16 Mardi Gras Trivia Facts to Eat Pancakes With

Even if you don’t celebrate Mardi Gras, you’re probably vaguely aware of it as Pancake Day, Shrove Tuesday, or like… Fat Tuesday or something. Or you have absolutely no idea what it is, but your friends seem to kind of enjoy the day and it’s a nice excuse to go out or something. Whatever floats your boat. If going out happens to include bar trivia, here are some Mardi Gras trivia facts. 

Further Reading: What Is Mardi Gras? What’s with the Pancakes?


Mardi Gras Trivia Facts

1. Yes, “Mardi Gras” means “Fat Tuesday” in French. 

2. The first Mardi Gras celebration took place in what would be modern New Orleans on March 3, 1699.

3. In New Orleans you’re not allowed to commercialize Mardi Gras. So corporations don’t get to sponsor or advertise on the floats during the parade. 

4. Wearing a mask or hood for the purpose of concealing your identity is actually illegal in Louisiana. Except on Mardi Gras. If you’re on a float you’re actually required by law to wear a mask. 

5. “Laissez les bons temps rouler” is a common greeting used during Mardi Gras festivities. Translated from Cajun French, it means “let the good times roll.”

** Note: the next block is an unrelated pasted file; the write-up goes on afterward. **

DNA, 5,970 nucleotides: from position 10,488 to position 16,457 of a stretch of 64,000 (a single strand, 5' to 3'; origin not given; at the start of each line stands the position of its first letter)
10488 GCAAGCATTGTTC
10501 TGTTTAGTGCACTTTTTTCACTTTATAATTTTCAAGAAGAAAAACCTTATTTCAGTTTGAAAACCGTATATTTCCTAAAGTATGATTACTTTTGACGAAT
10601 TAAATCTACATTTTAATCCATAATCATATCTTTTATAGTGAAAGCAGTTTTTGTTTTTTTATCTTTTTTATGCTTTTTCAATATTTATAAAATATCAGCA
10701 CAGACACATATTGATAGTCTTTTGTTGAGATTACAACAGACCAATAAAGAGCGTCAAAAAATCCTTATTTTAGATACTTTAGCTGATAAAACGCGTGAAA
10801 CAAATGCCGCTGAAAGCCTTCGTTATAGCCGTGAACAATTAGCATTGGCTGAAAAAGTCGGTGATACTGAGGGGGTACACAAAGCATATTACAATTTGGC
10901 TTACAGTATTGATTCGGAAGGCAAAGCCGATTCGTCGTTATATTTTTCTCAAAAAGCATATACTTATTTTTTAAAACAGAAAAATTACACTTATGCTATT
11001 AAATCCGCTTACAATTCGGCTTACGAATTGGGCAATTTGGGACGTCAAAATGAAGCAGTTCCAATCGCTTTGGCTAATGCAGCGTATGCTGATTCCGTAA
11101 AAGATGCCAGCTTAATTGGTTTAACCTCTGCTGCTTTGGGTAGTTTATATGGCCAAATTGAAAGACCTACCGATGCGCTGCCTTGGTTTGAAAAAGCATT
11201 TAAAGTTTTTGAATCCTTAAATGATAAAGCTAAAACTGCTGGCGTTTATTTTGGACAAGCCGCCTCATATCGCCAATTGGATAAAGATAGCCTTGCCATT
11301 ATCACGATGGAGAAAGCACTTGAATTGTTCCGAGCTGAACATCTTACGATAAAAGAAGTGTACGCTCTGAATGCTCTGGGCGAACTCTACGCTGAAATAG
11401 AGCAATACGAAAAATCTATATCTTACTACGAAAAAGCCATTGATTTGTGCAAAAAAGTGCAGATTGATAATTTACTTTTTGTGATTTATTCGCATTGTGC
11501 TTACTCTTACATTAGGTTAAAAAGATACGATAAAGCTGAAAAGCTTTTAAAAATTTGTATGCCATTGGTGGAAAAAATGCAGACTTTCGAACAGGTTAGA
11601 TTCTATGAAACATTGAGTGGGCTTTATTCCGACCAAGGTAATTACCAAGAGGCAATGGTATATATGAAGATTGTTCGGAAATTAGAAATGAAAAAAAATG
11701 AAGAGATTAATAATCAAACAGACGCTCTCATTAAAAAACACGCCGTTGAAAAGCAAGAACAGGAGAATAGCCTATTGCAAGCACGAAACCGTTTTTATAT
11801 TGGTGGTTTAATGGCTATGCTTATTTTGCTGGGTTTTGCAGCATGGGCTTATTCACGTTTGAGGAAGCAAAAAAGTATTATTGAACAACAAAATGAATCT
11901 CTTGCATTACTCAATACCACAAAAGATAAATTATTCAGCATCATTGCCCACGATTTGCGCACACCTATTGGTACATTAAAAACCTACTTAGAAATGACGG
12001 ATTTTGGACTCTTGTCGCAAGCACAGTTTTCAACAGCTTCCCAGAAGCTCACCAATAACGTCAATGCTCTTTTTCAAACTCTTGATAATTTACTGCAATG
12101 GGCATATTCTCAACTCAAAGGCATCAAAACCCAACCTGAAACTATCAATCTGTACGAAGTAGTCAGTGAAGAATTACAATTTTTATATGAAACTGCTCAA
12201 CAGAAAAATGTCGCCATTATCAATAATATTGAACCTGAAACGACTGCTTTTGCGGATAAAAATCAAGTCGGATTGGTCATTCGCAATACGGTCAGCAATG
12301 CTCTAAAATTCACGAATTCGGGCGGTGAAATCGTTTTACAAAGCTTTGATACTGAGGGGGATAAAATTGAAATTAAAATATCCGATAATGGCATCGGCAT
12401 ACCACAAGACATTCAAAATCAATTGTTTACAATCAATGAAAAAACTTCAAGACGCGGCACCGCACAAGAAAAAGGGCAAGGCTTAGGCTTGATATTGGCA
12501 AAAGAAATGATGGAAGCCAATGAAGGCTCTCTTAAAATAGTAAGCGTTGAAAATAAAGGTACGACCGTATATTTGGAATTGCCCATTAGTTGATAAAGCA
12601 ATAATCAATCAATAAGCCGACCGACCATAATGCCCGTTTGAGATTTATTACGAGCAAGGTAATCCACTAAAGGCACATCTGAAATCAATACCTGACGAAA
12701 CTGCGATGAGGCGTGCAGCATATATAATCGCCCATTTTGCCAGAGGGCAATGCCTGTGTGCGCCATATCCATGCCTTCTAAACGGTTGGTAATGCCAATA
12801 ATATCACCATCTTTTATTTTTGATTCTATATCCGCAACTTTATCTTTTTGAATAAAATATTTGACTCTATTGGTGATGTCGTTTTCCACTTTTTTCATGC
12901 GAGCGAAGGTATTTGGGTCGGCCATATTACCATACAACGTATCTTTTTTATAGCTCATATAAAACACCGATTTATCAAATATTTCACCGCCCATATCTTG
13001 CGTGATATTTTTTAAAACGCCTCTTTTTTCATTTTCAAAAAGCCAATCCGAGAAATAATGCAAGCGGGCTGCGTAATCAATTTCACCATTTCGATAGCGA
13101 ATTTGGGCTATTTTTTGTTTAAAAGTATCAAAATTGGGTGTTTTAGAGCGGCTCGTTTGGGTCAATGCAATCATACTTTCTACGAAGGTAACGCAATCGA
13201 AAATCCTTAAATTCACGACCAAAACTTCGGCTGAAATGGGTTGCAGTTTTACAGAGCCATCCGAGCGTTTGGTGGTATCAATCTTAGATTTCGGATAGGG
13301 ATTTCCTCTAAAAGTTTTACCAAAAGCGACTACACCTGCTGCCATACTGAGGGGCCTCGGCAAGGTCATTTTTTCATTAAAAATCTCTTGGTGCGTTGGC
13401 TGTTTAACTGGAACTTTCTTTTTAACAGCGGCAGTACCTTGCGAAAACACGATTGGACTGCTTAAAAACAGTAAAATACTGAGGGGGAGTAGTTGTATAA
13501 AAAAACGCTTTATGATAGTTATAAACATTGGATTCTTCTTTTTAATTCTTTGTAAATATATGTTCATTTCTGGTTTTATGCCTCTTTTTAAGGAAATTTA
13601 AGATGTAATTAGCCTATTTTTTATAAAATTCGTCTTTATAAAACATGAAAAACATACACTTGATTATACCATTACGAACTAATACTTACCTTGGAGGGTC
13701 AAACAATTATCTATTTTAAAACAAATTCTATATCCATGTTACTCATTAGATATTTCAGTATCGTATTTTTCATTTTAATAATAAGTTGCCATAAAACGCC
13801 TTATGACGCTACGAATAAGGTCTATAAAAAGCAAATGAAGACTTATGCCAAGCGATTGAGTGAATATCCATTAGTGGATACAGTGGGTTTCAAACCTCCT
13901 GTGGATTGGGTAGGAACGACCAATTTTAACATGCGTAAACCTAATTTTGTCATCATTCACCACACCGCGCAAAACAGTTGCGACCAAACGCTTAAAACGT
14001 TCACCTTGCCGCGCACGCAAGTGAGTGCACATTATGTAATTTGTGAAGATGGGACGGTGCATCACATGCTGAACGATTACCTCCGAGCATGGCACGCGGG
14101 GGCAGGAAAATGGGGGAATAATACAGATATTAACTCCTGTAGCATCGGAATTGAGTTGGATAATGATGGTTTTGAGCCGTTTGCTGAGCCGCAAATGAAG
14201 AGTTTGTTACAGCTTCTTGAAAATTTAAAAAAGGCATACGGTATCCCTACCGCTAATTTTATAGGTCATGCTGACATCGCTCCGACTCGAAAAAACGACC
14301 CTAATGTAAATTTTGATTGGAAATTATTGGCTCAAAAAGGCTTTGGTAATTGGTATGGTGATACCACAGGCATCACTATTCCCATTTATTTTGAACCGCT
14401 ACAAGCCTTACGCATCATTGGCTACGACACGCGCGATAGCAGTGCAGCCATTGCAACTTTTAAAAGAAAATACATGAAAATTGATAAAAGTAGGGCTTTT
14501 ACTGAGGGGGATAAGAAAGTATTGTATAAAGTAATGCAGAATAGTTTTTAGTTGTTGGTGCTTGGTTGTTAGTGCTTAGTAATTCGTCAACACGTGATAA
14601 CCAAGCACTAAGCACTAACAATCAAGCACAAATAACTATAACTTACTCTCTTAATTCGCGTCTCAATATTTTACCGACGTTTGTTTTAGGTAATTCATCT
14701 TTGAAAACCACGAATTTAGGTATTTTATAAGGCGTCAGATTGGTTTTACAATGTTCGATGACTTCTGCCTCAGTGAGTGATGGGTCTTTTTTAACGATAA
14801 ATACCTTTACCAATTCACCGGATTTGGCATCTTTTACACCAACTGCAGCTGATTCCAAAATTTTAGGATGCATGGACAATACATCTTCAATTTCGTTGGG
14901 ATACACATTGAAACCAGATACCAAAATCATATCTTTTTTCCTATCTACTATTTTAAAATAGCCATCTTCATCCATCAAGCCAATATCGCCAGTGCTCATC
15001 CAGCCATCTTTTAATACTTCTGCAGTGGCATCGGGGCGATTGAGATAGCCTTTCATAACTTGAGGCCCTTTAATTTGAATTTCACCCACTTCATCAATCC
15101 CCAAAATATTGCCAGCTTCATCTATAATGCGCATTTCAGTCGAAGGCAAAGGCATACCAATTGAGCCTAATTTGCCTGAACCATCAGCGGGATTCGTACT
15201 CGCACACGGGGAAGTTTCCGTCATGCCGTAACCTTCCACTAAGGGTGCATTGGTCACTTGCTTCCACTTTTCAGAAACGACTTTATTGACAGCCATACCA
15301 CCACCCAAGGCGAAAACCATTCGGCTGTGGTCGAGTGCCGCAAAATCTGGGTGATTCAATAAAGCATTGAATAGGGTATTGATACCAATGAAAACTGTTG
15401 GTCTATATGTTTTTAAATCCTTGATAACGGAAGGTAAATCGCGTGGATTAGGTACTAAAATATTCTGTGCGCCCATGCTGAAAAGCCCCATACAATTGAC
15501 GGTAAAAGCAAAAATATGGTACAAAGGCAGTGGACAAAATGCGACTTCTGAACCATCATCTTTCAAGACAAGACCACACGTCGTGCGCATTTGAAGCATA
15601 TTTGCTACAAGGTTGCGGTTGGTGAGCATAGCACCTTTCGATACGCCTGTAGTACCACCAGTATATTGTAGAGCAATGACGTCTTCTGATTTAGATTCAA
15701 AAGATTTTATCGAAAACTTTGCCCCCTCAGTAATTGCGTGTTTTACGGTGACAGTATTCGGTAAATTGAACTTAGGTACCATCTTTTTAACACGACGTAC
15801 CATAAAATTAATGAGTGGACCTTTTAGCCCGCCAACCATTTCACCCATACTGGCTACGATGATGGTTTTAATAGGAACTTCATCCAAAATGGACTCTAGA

6. The Mistick Krewe of Comus is the oldest organization of Mardi Gras stuff in New Orleans. They were founded in 1856. Their history also has ties to white supremacy. 

7. Stuffing a plastic baby into a king cake (it’s a big cake) is a thing for Mardi Gras. If you find the baby it’s supposed to be good luck. 

8. The Krewe of Venus formed in 1965 as the first all-female krewe. 

9. Bakeries in New Orleans push out over 750,000 king cakes per year for Mardi Gras. No word on how many plastic babies are used, though.

10. The green, purple, and gold associated with Mardi Gras symbolize faith, justice, and power respectively. 

11. Also, the colors were chosen to mimic European tricolor flags—but nobody really knows exactly why green, purple, and gold won out over other colors. 

12. Mardi Gras brings in at least a million people to New Orleans for tourism. 

13. There’s a Star Wars themed crew called the Intergalactic Krewe of Chewbacchus. 

14. As part of the Mardi Gras season in Ivrea, Italy there’s a big food fight where everyone throws oranges. It is fittingly called the Battle of the Oranges. 

15. The roots of Mardi Gras go back to the Roman Empire, and are probably linked to Saturnalia, a festival of the harvest. 

16. If you yell “throw something at me, mister!” at the floats, a krewe member will probably throw something at you. Normally it’s like beads or something. 


See if you know your Mardi Gras floats here.

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